Kidney Week 2020

Anemia in patients with chronic kidney disease (CKD) is associated with erythropoietin deficiency and resistance, and a heightened inflammatory state. Treatment with erythropoiesis-stimulating agents (ESAs) or other therapies is often used to treat CKD-related anemia. Danielle Kacie Farrington, MD, and colleagues conducted an analysis to examine the burden of and factors associated with severe anemia, defined as  hemoglobin <10 g/dL.

Results of the analysis were reported during a virtual poster session at ASN Kidney Week 2020. The poster was titled Prevalence of Anemia and Associated Erythropoiesis-Stimulating Agent Use in 5.9 Million Non-Dialysis CKD Patients.

The researchers utilized data from the OptumLabs® Data Warehouse containing de-identified claims and electronic health record data. The available data included complete blood count and serum creatinine levels measured within 30 days of each other in 2016. Patients requiring dialysis were excluded.

The analysis was designed to assess the association between low hemoglobin (Hb) categories (<9 g/dL, 9-10 g/dL, 10-11 g/dL) and age, sex, diabetes, history of cardiovascular disease, and categories of estimated glomerular filtration rate (eGFR) using polychotomous logistic regression to estimate adjusted relative risk ratios (RRR).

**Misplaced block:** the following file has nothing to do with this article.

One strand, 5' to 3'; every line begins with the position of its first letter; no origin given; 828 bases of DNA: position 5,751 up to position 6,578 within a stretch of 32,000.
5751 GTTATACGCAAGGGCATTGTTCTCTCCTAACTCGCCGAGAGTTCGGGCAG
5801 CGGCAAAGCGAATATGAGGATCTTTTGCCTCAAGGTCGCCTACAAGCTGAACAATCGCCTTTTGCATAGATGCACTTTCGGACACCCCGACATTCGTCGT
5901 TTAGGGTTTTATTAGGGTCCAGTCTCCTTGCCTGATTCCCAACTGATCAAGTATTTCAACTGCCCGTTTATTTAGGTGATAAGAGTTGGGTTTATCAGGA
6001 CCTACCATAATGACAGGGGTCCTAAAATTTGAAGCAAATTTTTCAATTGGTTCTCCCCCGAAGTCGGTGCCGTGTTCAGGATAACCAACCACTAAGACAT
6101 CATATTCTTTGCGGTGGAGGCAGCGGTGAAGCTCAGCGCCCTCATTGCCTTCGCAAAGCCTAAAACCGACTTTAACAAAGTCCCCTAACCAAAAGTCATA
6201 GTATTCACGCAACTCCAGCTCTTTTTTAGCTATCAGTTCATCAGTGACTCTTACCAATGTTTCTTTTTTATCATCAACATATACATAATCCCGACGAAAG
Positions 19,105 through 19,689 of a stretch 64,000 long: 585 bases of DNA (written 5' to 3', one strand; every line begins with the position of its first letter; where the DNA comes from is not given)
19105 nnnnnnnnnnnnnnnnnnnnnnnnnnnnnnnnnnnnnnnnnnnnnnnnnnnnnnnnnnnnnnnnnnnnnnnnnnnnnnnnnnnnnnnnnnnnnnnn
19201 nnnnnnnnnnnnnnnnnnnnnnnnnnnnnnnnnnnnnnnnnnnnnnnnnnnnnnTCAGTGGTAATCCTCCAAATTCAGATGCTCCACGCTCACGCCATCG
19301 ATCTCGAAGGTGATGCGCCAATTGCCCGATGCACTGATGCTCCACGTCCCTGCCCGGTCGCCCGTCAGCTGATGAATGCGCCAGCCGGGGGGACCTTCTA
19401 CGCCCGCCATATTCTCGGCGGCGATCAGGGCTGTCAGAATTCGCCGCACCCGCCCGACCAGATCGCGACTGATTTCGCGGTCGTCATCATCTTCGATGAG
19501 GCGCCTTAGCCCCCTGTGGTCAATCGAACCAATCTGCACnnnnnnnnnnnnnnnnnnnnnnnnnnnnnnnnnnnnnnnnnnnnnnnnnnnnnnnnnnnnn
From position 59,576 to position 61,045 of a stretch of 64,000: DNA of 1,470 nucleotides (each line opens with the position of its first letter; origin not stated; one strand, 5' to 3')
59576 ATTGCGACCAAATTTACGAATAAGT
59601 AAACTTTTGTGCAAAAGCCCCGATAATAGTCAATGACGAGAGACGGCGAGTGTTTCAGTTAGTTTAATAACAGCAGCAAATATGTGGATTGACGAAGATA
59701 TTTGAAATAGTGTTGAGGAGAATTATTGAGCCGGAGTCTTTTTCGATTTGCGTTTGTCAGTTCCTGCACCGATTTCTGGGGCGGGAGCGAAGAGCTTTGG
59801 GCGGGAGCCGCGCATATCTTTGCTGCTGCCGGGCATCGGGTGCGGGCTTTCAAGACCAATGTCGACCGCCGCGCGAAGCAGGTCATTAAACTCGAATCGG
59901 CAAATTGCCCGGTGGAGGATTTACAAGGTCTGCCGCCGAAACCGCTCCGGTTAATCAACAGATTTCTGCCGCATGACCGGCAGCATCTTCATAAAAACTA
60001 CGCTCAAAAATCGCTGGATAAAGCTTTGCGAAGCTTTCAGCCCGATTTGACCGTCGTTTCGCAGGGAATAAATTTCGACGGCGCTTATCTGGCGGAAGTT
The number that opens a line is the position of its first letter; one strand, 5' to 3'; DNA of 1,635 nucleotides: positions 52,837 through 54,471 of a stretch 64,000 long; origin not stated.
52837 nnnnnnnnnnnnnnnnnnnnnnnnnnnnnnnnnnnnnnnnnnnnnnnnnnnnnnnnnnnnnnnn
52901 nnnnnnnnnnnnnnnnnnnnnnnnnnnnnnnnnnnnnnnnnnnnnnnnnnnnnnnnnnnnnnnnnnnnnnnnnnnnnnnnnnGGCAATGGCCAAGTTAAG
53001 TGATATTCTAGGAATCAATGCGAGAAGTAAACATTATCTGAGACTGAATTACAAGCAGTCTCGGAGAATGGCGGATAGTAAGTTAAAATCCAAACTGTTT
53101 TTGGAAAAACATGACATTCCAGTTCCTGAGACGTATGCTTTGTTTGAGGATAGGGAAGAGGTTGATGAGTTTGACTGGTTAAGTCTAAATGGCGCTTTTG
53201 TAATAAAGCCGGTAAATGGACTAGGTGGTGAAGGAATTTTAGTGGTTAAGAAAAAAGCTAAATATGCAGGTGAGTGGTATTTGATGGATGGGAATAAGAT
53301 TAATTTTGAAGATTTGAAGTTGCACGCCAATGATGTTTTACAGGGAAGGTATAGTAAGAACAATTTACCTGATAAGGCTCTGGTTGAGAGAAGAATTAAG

The analysis included data on 5,875,383 patients in 52 centers. Mean age was 56 years and 42% were male. The prevalence of Hb <10 g/dL in CKD stages G1-2, G3a, G3b, G4, and G5 was 2.0%, 4.2%, 9.2%, 20.3%, and 36.1%, respectively. There were strong associations between lower eGFR categories and increased risk of anemia; the associations remained after adjustment for female sex (RRR 2.6-3.9), diabetes (RRR 1.4-1.8), history of cardiovascular disease (RRR 1.7-1.9), and age (RRR 2.2-2.4 for age ≥75 years).

In CKD stages G3a, G3b, G4, and G5, the frequency of ESA use in patients with Hb <10 g/dL was 0.24%, 0.41%, 0.96%, and 1.0%, respectively.

In conclusion, the researchers said, “Severe anemia was common and strongly associated with low eGFR, female sex, older age, diabetes, and history of cardiovascular disease in a wide range of healthcare systems. ESA use in non-dialysis CKD patients was very uncommon.”

Source: Farrington DK, Sang Y, Grams M, et al. Prevalence of anemia and associated erythropoiesis-stimulating agent use in 5.9 millions non-dialysis CKD patients. Abstract of a poster at the American Society of Nephrology virtual Kidney Week 2020 (Abstract PO0279), October 22, 2020.


Credit: Original article published here.